Elsewhere on the guitar, there isn’t much playwear to speak of. The tobacco-brown lacquer is unchecked and retains its full thickness. After a quick rubdown with some finish reviver, it would probably shine like new. You can see a little of the mahogany showing through in a couple of areas below the binding, but we are more inclined to attribute that to inaccuracy when the binding was being scraped. 

Even so, this is no time capsule – a sizeable chunk of lacquer is missing on the volute’s bass side and there’s a small scrape near the fifth fret on the treble side. Besides a handful of minor dents and dings, the body finish is in lovely condition. There are some scrape marks near the jack socket, but this may testify to the difficulty of plugging in by votive candlelight.

As expected, there’s a full set of no-line Kluson tuners with a crown inlay on the headstock and a single-ply black truss-rod cover. In contrast to the ES-175s made from early 1957 onwards, earlier ES-175s have fewer parts to pilfer for nefarious Les Paul-related purposes. Mid-50s knobs and switch tips might be fair game, but the originals remain with this guitar.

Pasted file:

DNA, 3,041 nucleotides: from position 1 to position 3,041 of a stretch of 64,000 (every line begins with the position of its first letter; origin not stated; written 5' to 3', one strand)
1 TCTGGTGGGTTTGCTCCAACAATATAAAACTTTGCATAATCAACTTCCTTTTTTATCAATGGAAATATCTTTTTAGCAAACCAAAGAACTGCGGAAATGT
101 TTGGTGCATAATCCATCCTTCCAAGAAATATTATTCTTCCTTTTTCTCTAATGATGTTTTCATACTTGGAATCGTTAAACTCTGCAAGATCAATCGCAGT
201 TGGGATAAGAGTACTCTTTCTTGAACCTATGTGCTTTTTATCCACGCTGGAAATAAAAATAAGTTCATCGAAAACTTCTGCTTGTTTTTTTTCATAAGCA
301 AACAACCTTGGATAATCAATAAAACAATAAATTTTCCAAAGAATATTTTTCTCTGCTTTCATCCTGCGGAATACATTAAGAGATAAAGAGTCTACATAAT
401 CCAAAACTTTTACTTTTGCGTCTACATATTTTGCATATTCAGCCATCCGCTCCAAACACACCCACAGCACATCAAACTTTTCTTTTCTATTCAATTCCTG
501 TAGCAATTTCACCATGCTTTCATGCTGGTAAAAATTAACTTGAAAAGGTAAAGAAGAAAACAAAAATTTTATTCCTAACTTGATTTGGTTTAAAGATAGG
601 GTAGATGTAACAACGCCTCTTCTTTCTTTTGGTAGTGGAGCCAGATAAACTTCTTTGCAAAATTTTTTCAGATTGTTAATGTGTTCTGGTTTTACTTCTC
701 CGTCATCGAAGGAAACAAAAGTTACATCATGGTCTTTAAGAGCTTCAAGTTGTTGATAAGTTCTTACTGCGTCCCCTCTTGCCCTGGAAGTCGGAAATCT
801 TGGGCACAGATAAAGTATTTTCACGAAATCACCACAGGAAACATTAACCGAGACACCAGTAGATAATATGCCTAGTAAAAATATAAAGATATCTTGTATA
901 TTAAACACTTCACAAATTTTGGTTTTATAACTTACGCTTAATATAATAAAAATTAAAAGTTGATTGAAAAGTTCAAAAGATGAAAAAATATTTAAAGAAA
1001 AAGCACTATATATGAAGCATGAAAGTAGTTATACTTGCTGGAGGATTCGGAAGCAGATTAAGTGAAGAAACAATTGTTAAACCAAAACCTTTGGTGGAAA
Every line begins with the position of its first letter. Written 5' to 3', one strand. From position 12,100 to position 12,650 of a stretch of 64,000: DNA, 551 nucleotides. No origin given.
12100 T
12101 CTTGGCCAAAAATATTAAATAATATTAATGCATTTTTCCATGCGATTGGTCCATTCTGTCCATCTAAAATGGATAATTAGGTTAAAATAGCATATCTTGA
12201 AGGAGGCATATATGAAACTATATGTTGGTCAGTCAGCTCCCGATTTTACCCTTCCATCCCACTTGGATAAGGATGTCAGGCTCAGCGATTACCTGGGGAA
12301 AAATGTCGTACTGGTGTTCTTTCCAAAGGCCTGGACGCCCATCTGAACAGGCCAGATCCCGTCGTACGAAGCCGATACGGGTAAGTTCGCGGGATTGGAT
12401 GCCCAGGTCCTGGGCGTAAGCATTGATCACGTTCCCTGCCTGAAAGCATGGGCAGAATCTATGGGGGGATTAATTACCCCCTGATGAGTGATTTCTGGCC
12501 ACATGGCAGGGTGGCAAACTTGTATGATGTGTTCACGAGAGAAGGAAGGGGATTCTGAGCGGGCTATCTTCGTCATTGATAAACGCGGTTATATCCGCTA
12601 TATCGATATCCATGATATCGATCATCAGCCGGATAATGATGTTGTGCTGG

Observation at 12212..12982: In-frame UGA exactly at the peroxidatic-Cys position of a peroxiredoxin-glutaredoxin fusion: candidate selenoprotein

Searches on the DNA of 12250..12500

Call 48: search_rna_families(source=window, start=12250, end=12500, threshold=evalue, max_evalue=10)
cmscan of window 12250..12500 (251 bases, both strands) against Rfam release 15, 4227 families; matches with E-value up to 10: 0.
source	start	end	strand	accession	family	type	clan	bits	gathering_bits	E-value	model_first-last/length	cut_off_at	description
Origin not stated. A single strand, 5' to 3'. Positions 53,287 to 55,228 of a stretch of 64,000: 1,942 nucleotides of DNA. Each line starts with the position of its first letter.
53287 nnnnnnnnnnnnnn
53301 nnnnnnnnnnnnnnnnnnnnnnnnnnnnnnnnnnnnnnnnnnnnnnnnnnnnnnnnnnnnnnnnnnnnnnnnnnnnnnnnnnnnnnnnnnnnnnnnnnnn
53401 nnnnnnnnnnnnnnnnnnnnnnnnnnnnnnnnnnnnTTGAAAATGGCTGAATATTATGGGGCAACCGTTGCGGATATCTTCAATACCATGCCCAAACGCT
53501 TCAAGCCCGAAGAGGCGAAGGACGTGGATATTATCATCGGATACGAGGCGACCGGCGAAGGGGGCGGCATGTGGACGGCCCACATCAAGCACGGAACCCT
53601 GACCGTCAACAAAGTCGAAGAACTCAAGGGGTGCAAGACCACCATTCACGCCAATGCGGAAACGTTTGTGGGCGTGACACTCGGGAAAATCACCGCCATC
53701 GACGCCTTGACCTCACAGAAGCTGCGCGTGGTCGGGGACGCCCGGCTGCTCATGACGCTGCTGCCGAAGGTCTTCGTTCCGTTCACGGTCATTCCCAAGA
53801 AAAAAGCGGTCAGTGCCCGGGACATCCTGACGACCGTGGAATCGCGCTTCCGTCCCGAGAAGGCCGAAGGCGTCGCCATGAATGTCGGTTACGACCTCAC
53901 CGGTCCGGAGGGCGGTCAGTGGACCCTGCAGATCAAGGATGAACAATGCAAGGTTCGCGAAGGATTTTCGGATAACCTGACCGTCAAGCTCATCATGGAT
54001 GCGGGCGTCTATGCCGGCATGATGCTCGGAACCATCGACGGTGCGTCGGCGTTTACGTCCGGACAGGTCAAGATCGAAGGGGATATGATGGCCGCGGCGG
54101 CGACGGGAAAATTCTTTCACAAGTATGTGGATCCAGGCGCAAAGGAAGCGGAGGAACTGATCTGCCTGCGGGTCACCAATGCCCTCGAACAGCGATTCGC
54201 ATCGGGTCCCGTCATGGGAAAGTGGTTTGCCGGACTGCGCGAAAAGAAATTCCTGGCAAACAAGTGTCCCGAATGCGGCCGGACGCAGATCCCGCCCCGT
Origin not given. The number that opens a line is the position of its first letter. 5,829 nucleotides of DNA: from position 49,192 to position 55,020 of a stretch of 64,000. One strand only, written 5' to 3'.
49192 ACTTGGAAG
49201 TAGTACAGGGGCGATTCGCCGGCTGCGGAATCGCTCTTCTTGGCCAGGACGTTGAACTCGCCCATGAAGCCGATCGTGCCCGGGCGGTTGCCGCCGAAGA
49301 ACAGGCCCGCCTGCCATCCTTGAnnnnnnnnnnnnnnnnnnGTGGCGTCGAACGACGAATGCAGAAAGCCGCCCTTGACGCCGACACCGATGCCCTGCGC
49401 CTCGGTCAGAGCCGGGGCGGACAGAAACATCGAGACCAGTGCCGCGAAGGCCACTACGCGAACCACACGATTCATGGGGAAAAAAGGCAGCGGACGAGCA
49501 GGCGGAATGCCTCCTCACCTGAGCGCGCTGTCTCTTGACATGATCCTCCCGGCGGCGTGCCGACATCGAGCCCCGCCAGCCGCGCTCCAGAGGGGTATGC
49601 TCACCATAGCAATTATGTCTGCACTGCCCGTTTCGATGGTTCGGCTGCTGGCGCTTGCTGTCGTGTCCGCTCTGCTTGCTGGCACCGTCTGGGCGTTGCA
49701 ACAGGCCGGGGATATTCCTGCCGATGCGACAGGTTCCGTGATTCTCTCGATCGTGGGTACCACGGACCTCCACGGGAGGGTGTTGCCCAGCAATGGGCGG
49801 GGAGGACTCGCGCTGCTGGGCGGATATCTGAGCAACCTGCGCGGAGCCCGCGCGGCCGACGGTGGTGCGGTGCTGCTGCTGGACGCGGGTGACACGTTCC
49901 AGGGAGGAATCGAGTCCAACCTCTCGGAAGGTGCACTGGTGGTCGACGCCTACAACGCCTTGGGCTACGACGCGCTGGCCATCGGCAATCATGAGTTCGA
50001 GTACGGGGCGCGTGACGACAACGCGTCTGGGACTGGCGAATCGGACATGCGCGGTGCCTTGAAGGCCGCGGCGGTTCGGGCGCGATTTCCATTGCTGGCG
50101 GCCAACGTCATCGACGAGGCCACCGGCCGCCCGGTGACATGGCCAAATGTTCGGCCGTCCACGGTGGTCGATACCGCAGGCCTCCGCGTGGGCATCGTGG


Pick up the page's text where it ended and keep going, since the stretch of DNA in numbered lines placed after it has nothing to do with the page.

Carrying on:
Strictly speaking, ES-175s had a single pickup and this is actually an ES-175D – with ‘D’ denoting the presence of two ‘dog ear’ P-90s. The neck unit sits flush with the top, but the bridge has a riser for balance. Some might suggest that the ES-330 would have benefitted from something similar, but in this case it’s unavoidable, because the ES-175’s geometry is essentially that of an archtop acoustic.